Playwright Wendy Wasserstein has become a spokeswoman for a particular kind of female: those who graduated from college in the late '60s and early '70s, competent yet befuddled about their goals, always within five or 10 pounds of their ideal weight, feminists who want marriage and babies but find that the sexual revolution has made it harder to have them.
"Isn't It Romantic," which opened last week at Arena Stage's Kreeger Theater and is still playing off-Broadway, focuses on two such women, and her earlier "Uncommon Women and Others" had a whole cast of them, at and after a women's college.
A graduate of Mount Holyoke and Yale Drama School, Wasserstein is not unlike any of her characters, especially the funny ones who say that self-discipline is beyond their reach. Ask her, for example, about her writing schedule.
"I wish I could say I get up at 5, jogged, wrote for four hours, had a delicious salad, spent quality time with my kid she doesn't have one and made a fabulous quiche," she says. "But I don't. I'm compulsive. I might write for two months, night and day."
And when she's not writing compulsively?
"I think. I have lunch with former Yale classmate Chris Durang if he's available. His next play is opening soon, so we'll be able to have lunch again. And there are periods when you are just reading reviews of other people's plays. That's a lot of fun," she deadpans.
She also teaches at Columbia, judges the occasional contest and sits on the occasional panel, and is an excellent shopper. "Not for myself. I buy good presents. I love thinking up exactly what I want to give someone, and then figuring out the best place to get it."
She is, as any viewer of "Isn't It Romantic" would guess, a born and bred New Yorker, a product of the Upper West Side. Her high school was not one of the progressive, liberal ones ("Marion Javits went to my high school -- that's all you need to know"), and she spent many years going to the June Taylor dance studio.
"My mother would pick me up from dancing school on Saturday and take me to lunch at some place like Schrafft's, and then we'd go to a matinee. I saw things like 'Mr. President' and 'All American' with Ray Bolger. Kids can't grow up like that anymore -- the tickets cost too much."
After college, Wasserstein applied to both Columbia Business School and Yale Drama School. She got into both. Thanks to having taken Israel Horowitz's playwriting workshop, she had the experience of a staged reading of her first work, "Any Woman Can't."
She has begun to make her living as a playwright, helped by a few unproduced screenplays, some television and grants. Her most recent work, a musical about a family going to Miami Beach in the 1950s, was written on commission for Playwrights' Horizons for $4,000. It took her several years ("Isn't It Romantic" went through seven drafts) and will be produced next year. A few years ago she received a Guggenheim grant.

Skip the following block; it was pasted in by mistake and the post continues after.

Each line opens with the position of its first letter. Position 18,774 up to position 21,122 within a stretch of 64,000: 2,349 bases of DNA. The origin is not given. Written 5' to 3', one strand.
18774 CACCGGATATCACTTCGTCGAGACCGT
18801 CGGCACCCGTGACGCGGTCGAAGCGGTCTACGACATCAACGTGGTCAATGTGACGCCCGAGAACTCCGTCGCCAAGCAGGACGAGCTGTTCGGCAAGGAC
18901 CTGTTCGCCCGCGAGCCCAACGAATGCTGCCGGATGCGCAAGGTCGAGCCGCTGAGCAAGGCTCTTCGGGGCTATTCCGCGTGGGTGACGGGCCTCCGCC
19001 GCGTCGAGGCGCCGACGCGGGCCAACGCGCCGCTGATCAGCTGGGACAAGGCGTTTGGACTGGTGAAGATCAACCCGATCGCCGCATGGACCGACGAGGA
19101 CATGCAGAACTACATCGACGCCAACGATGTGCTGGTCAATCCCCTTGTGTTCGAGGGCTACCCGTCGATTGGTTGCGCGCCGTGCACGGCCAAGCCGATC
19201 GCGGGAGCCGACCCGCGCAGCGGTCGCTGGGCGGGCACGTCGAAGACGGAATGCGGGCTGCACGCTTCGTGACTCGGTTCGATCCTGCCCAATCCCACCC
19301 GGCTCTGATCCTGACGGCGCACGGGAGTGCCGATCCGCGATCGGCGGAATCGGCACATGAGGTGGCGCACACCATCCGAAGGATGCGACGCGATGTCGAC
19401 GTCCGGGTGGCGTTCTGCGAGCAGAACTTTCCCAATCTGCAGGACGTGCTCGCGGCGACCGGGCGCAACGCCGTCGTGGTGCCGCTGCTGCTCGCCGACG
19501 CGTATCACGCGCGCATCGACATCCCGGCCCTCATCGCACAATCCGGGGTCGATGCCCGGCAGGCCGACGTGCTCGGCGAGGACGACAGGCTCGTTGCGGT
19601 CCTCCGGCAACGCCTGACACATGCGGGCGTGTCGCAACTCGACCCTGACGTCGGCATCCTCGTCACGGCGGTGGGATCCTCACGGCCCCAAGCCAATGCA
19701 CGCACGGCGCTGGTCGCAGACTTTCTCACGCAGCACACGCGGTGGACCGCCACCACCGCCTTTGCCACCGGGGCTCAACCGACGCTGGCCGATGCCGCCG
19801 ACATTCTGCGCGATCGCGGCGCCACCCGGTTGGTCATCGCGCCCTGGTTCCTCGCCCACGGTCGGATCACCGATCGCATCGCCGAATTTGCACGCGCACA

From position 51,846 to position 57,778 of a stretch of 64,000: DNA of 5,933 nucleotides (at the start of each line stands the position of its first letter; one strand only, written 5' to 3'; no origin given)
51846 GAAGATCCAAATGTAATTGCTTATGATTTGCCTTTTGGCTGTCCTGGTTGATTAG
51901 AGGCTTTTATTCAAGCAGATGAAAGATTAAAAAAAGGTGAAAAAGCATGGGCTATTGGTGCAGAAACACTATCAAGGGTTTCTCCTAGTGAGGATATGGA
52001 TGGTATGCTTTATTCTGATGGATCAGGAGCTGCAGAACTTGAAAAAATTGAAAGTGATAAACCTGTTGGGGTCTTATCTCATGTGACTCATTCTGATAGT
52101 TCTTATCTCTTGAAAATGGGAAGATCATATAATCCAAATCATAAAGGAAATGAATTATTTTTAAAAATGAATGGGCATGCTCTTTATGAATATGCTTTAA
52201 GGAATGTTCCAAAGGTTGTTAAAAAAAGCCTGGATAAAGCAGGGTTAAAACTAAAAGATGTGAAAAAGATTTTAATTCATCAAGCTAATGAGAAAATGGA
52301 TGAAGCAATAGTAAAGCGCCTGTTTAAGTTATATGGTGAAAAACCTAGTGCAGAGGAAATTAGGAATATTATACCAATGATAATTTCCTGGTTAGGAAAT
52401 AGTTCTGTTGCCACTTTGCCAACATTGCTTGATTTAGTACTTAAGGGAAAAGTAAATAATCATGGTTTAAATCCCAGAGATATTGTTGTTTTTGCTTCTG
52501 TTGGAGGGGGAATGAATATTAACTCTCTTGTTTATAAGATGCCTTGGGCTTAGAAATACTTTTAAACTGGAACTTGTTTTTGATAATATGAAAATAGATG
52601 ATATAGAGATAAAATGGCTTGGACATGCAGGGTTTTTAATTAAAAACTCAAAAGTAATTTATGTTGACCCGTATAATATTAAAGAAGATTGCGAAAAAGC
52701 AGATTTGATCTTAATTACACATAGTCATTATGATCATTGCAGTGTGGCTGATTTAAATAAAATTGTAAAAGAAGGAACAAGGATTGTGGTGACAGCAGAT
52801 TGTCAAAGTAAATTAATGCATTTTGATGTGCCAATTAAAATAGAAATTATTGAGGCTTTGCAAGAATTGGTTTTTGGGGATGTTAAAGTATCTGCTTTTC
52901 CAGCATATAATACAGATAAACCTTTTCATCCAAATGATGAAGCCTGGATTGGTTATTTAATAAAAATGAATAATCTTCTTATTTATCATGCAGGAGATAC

"My father asked me what that was, and I said it was a grant to artists so they could finish their work.
"He said, 'No daughter of mine is going on welfare!' "
Wasserstein has no pretentions to being profound. "I think it was Woody Allen who said, 'If you write comedy you sit at the children's table.' And there's part of you that wants to sit at the grown-ups' table, even though you know the food is better at the children's table. But I am not trying to write didactic theater. It's not about two girls in lumber jackets on a tractor . . . I want to do it subtly."
The genesis of "Isn't It Romantic" came a few years ago when Wasserstein learned that an old friend who had preached independence was getting married on the verge of her 30th birthday. Suddenly she began hearing of other age-30 altar marches, and baby showers blossomed like chicken pox. "Biological time bombs were going off all over Manhattan," she says. "It was like, it's not wild and passionate, but it's time."
She is not immune to such pressures herself but retains the notion, like Janie Blumberg in "Isn't It Romantic," that marriage should come with true romance. And in case you're wondering, being a successful playwright is not necessarily a great way to meet interesting men, she says. Quote of the Week
"Acting is a disgusting profession. It abounds in dependency . . . It's a fluke when an experience in the theater becomes profitable for actors," said the noted German actor Ekkehard Schall, interviewed in American Theatre magazine.
"Godspell" will carry on at Ford's Theatre through July 28, with a hiatus between May 27 and June 5 . . . "Last Days at the Dixie Girl Cafe" will play thrugh June 2 at Horizons . . . Coming Events
Tom Stoppard's "The Real Thing" opens at the National May 21, starring Brian Bedford and Sara Botsford . . . Mary Woods will perform a one-woman piece about Katherine Cornell at the National Portrait Gallery, May 10 through 12. Call 357-2920 . . . "The Knight from Olmedo," by Lope de Vega, opens Thursday at the GALA Theatre. Call 626-2831 . . . End Notes
Zelda Fichandler has received an award in New York by the Double Image Theatre, honoring her work in recognizing "the expanding need for cooperation between the arts and the private sector" . . . Source Theatre is looking for productions for its fifth theater festival, which runs from July 8 to 28. Call Keith Parker at 462-1073.